I didn't want them to go through all that trouble only to be rebuffed. I was afraid they would feel sad if no one bought the bookmarks they had spent so many painstaking hours making. But without even letting them try, I was acting out the very same scenario I was trying to prevent: I had hurt their feelings by snubbing their efforts.

I had the same reaction last year when he shared his lofty goal to "raise funds for the poor" in the lead-up to Christmas.

Inspired by the trademark red kettles that The Salvation Army volunteers brandish during the festive season to collect donations, he placed a plastic bucket outside our home with a handwritten note to explain its purpose.

Instead of praising his initiative and working with him to pull it off, I threw ice cold water on the idea.

"Don't do it," I told him. "You don't even know which charity you are donating to yet. Our neighbours might think you are out to con them."

I was so concerned that no one should think ill of him that I forgot about the good he was trying to do.

Undaunted, he went with his sister to talk to two of our neighbours and managed to collect a few dollars. They plonked in another few dollars from their savings, asked my parents and brother for more, and raised about $25 in all. It wasn't much, but it was all done through their own efforts.

We contributed the sum when a group from our church planned a visit to a home for the elderly, and bought food and necessities for the residents. My husband took my son along so he could see how he had played a small part in spreading the cheer.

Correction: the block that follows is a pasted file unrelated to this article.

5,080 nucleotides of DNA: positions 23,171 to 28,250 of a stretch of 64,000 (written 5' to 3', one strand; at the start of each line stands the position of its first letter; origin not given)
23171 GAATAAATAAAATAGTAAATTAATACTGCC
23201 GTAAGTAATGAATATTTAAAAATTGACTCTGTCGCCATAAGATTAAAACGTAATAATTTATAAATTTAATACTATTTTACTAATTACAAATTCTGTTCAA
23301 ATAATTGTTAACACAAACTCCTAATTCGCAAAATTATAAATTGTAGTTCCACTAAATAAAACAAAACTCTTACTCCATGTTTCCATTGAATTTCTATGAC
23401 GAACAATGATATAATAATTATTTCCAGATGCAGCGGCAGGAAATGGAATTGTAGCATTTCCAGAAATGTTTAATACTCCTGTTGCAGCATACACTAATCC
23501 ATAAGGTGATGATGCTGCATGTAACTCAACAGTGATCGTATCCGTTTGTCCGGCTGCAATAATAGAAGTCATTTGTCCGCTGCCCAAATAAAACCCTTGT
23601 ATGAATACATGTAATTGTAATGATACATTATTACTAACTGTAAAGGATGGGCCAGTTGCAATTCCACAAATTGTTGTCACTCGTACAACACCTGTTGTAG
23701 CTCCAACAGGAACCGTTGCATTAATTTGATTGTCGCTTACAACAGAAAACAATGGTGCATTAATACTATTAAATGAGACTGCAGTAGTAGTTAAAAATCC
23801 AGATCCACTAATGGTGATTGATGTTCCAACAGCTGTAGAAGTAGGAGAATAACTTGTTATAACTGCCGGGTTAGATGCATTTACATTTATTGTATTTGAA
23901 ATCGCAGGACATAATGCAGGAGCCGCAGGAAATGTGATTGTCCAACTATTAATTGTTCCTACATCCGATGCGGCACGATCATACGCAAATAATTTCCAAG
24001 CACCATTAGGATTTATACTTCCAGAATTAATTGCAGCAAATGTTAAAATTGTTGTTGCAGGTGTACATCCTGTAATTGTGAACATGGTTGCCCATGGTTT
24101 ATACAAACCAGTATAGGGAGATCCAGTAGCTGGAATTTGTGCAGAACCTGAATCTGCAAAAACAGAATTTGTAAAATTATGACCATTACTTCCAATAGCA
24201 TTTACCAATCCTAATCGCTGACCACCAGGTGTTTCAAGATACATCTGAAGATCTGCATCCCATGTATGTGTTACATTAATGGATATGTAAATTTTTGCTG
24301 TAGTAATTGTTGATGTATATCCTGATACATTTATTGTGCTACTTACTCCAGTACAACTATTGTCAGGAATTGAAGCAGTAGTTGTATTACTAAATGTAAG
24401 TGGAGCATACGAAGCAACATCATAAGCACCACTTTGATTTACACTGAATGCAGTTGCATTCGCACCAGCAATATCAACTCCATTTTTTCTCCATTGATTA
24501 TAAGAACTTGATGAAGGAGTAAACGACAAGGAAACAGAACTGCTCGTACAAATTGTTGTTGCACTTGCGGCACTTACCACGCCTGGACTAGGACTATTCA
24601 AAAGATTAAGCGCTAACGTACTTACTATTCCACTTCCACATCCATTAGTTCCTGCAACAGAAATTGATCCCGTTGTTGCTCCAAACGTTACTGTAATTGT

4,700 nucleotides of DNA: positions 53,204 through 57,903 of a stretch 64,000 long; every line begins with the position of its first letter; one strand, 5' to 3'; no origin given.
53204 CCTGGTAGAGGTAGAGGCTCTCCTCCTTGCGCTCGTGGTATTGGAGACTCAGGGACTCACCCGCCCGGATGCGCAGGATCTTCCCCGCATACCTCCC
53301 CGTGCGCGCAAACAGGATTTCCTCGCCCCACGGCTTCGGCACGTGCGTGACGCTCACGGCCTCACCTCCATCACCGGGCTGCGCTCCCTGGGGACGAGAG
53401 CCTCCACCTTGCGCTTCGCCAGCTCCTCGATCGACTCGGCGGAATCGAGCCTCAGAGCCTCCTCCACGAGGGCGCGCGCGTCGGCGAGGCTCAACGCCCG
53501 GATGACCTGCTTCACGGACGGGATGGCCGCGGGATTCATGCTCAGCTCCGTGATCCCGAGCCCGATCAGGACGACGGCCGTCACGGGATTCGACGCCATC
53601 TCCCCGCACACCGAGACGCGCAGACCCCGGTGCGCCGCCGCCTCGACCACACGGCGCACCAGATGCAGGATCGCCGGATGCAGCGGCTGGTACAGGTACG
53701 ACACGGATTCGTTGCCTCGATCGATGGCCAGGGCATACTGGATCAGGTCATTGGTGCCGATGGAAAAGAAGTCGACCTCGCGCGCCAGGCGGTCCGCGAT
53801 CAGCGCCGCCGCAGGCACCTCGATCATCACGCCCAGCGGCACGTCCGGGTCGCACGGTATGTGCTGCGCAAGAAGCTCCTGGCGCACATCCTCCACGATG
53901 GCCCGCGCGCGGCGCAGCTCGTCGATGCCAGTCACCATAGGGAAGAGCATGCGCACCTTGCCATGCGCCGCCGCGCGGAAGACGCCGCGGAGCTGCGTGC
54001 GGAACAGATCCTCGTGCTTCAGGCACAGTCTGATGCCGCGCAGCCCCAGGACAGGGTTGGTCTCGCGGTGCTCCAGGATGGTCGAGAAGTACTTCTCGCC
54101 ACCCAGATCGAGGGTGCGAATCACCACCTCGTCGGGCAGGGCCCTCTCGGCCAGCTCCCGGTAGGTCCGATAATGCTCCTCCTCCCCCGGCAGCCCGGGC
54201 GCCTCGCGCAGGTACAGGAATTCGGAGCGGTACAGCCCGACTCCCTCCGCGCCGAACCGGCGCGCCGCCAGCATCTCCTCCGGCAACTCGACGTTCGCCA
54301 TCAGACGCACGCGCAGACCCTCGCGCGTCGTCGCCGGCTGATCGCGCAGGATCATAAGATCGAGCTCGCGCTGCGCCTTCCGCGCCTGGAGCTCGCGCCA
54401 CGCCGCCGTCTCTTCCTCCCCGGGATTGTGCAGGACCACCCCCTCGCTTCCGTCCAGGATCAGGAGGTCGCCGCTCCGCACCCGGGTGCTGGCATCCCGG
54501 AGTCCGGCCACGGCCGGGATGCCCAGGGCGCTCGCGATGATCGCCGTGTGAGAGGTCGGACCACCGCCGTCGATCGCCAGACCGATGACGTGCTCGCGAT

There was a happy ending to Project Bookmark, too. At the fun fair, dear J gave me a model demonstration of how to spur kids on, without overprotecting or underestimating them.

She showed them a sign advertising their bookmarks she had made just for them, which read: "Exclusive sale! Handmade bookmarks for your Bible!"

My negative responses, I realised, are usually born of the desire to protect my children. I didn't want them to go through all that trouble only to be rebuffed... But without even letting them try, I was acting out the very same scenario I was trying to prevent: I had hurt their feelings by snubbing their efforts.

Then, she carefully stuck the bookmarks on a big, clear plastic lid that served as a display rack and placed it next to her bracelets.

"Handmade bookmarks! Only $1 each! Made by young kids," she shouted periodically.

Thrilled, my kids joined in with gusto. Then J encouraged them to work their way through the crowds with the lid to hawk their bookmarks. They had their share of disappointment, of course. A family friend turned them down flat and said, to their faces: "I'm saving my money for the good stuff."

But others made their day.

A kindly woman with a shock of white hair bought three at one go, and even asked my son to write his name on each one.

"You might become famous one day. I better get your autograph first," she told him with a laugh.

Then, turning to J and me, she said: "They are doing something for a good cause. The least we could do is to encourage them."

I was moved beyond words and filled with shame at the same time.

As their mother, I should have been their biggest cheerleader. Yet, I was the one who nearly sabotaged their plans. That day, they sold all except one of their bookmarks and learnt a few things.

It's great to see your hard work pay off. It's great knowing that there will always be people who support you even when others don't. Above all, it's a great feeling to prove your mum wrong.

I picked up a few lessons myself, the chief of which was: Sometimes, love can do more harm than good.

A version of this article appeared in the print edition of The Straits Times on August 15, 2016, with the headline 'When love does more harm than good'. Print Edition | Subscribe